Is Your Podcast Setting You Up For Creative Burnout?

By Jeremy Enns

By Jeremy Enns

By Jeremy Enns

Not long ago, I hit a wall.

It’s not surprising, really, in hindsight.

At the time, I was publishing two newsletters, a long-form Twitter thread, and four Quick Podcast Tips every week.

From a content creation perspective alone it was a lot.

But that was just the start.

On top of the content creation, I was also prepping for a Podcast Marketing Academy launch, managing the existing PMA Membership, developing a handful of talks and presentations, working with several consulting clients, guesting on podcasts, networking, and a whole lot more.

Oh, and let’s not forget trying to maintain a relationship with my partner Kelly, connect at least semi-regularly with friends and family, and do all the other stuff that makes life worth living.

It was clear, however, that for me, at this point, work was the clear priority, at the growing expense of everything else.

Not least of all, my health.

As a meticulous time-tracker, I should have seen it coming.

A month straight working 60+ hour weeks.

Two months of 50+.

When I looked back through more than four years of time-tracking data, I found only two (out of 225 total) other weeks where I had ever topped 60 hours.

Then, in one month, I tripled my total.

The work was far from drudgery. In fact, I loved almost every minute of it.

I love the process of uncovering ideas through writing, the orchestration of launches, the community I’ve cultivated, clients I work with, and more.

That’s exactly what made it dangerous.

And it’s probably why I convinced myself I could keep it up.

But as I’d experienced once, years before, eventually burnout always catches up with you.

Shortly after the PMA launch wrapped up I went to bed one night, exhausted… and yet five hours later, I was still unable to sleep.

Eventually, I got up, did some work (go figure), and finally fell asleep at 5 am.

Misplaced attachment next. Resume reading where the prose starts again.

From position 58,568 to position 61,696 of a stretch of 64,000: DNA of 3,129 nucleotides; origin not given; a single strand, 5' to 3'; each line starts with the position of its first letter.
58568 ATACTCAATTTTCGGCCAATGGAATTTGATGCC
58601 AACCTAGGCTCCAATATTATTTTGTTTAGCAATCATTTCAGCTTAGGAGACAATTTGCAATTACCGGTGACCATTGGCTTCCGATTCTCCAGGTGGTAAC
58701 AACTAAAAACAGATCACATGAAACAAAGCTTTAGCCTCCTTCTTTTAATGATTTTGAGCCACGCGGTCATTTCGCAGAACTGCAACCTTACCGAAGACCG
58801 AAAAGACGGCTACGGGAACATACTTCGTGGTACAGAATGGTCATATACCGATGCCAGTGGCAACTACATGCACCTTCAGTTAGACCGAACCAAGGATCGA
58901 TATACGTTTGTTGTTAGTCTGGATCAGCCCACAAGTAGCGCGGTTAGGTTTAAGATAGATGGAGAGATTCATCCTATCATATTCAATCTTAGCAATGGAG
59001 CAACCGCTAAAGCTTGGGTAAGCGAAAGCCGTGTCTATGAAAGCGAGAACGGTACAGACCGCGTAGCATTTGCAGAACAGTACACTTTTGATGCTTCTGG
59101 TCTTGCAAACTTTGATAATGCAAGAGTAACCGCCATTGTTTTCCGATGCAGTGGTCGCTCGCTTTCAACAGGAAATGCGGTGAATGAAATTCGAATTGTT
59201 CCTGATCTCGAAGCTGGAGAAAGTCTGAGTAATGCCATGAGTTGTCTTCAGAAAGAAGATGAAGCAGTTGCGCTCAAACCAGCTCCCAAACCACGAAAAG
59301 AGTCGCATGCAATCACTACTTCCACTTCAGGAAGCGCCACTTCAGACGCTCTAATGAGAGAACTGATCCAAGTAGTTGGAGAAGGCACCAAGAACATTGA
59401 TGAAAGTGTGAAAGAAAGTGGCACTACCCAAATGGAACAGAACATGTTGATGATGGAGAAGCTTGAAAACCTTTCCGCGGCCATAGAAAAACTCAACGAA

Three hours later my body woke me up, right on schedule for my Saturday morning newsletter writing session, which I dutifully obliged.

But the sleepless nights continued.

First two, then three, then four.

Then came the stomach bug, fever, and sheer, utter exhaustion with no way to relieve it.

Finally, after a week, it relented, and I was able to crawl back, intact but humbled, and devoid of any trace of the momentum I’d spent months building.

The momentum that would now take months to rebuild.

The momentum that could have been preserved indefinitely had I dialled things back to a sustainable pace earlier.

The great irony of the situation was that a couple months earlier, I’d invited my friend and high-performance coach Claudia into the PMA community to do a guest expert workshop on burnout.

During the call, she walked us through her burnout risk assessment quiz to see where we were currently at.

To my satisfaction, I scored well.

In hindsight, however, I wonder if that only emboldened me to keep taking on more.

Now don’t get me wrong: I absolutely believe that you have to work harder than most people are willing to work in order to break through as a podcast creator.

Making it as a creator of any kind is one of the single most difficult career paths in existence.

Yes, there’s an element of working smarter, leveraging systems, automation, tools, and outsourcing. But when it comes down to it, there’s just a lot of work that needs to be done, and—at least until you have a significant budget—much of it can only be done by the host.

If you’re lucky, you, like me, find the majority of that work fun and energizing.

In fact, I believe that’s a prerequisite for any type of creative success.

But it also presents a trap.

Because when the work is fun and energizing it becomes hard to see exactly where your limits are.

It’s even harder when the plan is working. When the work you’re putting in is leading to your desired outcomes.

And so we face a kind of paradox:

As important as it is to uncover the ingredients of the show that make you want to spend every waking hour on it (and plenty of dreaming hours as well), it’s equally important to restrain yourself from actually doing so.

Because if we want to succeed, we’re going to have to keep this work up for years at a time.

To reach our true creative potential, decades, if we ever get there at all.

If we want to make it that long, we need to craft our shows and our creative practices in a way that optimizes for longevity over short-term results.

Is that how you’ve optimized yours?

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